Inside Yale professor Hur Koser’s lab, magnetic liquids known as ferrofluids are under development. Someday, they could help diagnose cancer in people whose disease is barely progressing.
Mark Saltzman, another researcher at the university, is pushing for ways to target cancer cells where they’re centered, which could spare future patients from the full-body assault of traditional chemotherapy.
These projects are some of the many nanotechnology-related studies going on at Yale. During a Friday workshop at the Yale School of Medicine’s Anlyan Center, Koser, Saltzman and others outlined their work, hoping to spur further collaborations between engineers and medical researchers on campus.
Paul Fleury, a professor of engineering and applied physics and the director of the Yale Institute for Nanoscience and Quantum Engineering, opened the session by calling the evolution of nanotechnology in medicine one of the places where the use of the super-tiny substances has had the most impact.
Nanomedicine—which works with materials measured in billionths of a meter, at which they can take on powerful new properties—is “where life meets quantum mechanics,” Fleury said.
YINQE (pronounced “yink,” not “yinky,” as Fleury pointed out) brought several of its affiliated scholars to the event. Michael Rooks, a senior research scientist and the associate director of facilities, talked about what’s possible in the institute’s laboratories and gave a brief overview of how nano-related research fits into the world of medicine.
He offered a series of examples to help illustrate what types of particles represent the ever-smaller spectrum these researchers are working with. For example, a human eyelash is about 100 microns in size, while at the 10-micron level, the size of a single skin cell is on par with the amount of space occupied by one song on a computer memory chip.
At the even tinier 100-nanometer size, Rooks compared a cold virus with a tiny cross-section of a man-made transistor.
At these sizes and smaller, Rooks said, the dust that populates our everyday lives becomes a big problem. He brought props to illustrate how well air filters clean the air in the “clean rooms” used by researchers: two long tubes, each containing one cubic foot of air. When he held them up, the tube of regular air was more than half-full of sand; the cleanest areas in these rooms, he said, contain only a handful of grains.
Saltzman, a professor of chemical and biomedical engineering, discussed the promising potential for nanoparticles in cancer treatment. His team is working with polymers that are compatible with the human body to target tumors and the surrounding area directly, without circulating chemotherapy throughout the entire body.
For example, Saltzman said, tiny wafers saturated with drugs can be placed inside the cavity left when surgeons remove a brain tumor, and then keep fighting the cancer for weeks or months afterwards. Saltzman said that Yale researchers have demonstrated that these polymer-based doses of cancer drugs are more effective in fighting the disease in mice than direct injections of the drugs alone.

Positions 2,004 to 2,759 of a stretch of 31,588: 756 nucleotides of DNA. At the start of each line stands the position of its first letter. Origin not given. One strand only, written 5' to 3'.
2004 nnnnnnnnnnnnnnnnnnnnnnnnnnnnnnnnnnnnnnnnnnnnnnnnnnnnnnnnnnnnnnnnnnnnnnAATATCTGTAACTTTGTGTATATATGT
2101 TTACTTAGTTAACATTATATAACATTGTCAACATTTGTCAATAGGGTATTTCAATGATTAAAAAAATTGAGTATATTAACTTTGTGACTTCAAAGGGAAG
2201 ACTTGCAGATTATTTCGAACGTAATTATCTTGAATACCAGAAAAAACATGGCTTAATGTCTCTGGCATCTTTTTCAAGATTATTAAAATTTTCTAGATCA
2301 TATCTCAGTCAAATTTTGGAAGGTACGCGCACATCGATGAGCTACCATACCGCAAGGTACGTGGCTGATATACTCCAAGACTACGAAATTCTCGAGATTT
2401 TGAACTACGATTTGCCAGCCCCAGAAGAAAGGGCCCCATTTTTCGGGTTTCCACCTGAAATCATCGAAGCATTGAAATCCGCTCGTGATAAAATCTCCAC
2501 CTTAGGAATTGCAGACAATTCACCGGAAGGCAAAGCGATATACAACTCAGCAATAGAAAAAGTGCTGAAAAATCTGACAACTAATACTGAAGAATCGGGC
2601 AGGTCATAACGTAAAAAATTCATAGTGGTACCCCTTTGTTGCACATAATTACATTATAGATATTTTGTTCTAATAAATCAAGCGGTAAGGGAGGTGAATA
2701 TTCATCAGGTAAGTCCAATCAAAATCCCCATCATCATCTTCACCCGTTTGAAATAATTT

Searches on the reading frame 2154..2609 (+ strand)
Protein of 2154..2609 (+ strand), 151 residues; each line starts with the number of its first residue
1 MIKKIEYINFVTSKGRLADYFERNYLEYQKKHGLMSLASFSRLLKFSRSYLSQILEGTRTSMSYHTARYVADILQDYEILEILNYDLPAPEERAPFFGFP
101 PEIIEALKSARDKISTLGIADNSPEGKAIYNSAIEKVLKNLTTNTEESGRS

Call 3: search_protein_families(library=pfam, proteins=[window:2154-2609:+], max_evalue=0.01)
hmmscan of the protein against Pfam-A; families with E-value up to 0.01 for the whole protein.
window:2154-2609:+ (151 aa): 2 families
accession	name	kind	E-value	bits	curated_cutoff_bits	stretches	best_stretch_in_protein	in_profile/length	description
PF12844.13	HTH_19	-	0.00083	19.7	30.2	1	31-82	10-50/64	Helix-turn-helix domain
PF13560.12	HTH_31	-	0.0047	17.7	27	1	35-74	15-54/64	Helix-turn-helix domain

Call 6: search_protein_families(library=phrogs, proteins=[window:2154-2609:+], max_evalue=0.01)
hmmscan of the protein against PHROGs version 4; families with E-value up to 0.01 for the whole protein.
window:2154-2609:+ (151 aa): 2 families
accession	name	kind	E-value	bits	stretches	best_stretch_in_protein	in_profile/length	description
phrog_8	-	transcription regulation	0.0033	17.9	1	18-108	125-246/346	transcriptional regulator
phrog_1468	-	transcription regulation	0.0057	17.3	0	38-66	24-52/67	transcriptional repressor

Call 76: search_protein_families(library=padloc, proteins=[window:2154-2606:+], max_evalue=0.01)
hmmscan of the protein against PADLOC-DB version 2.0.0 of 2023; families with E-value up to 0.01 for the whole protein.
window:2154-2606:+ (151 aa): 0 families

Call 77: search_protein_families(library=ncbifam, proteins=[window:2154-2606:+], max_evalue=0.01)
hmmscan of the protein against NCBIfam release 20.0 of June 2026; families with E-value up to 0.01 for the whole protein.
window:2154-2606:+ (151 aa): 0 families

“They work because we think they can enter the cells” and kill the cancer from the inside, he said.
Tarek Fahmy, a professor of biomedical engineering and chemical and environmental engineering who did his postdoctoral work at Yale, is working in immunology. He outlined how nanoparticles could help advance the development of vaccines and help eradicate major diseases.
Because the particles are the same size as some of the pathogens they’re fighting, such as HIV and West Nile virus, scientists are effectively using nature’s own innovations against it.
Fahmy is developing a meter using carbon nanowires that would allow quick detection of diseases in the blood, as well as a patient’s immune response to both a pathogen and treatment.
Another way to help doctors diagnose patients faster could come from ferrofluids, which are suspensions of magnetized nanoparticles. Electrical engineering professor Koser described how these fluids could be used to separate certain types of small particles, such as blood cells and bacteria, quickly.
That could help doctors speed up the detection of low-level pathogens in the body, such as tumor cells that are in such low concentrations that they’re difficult to find with traditional blood work, Koser said.
In an interview, Fleury said that the main point of the workshop was to showcase some of the partnerships already forged across disciplines at Yale, and to motivate more scientists to put their brains together.
“This is a historic and deep problem, the difference in culture between the physics and science and engineering on one hand and medicine on the other hand, in terms of the approach to research,“he said. “Often, medical researchers tend to see the engineers as gadgeteers to provide gizmos.”
Since YINQE began, Fleury said, the center has worked to foster collaboration, hosting a series of seminars that brought mostly Yale scientists together and offering seed grants to researchers who propose interdisciplinary projects. So far, that’s meant more than $1 million to 17 projects, he said.
“Practically everyone” at YINQE now has an active project with someone at Yale’s medical school, or at a medical school at another university, Fleury said.
“We’ve put a lot of emphasis on the bio-nano axis, but not exclusively,” he said.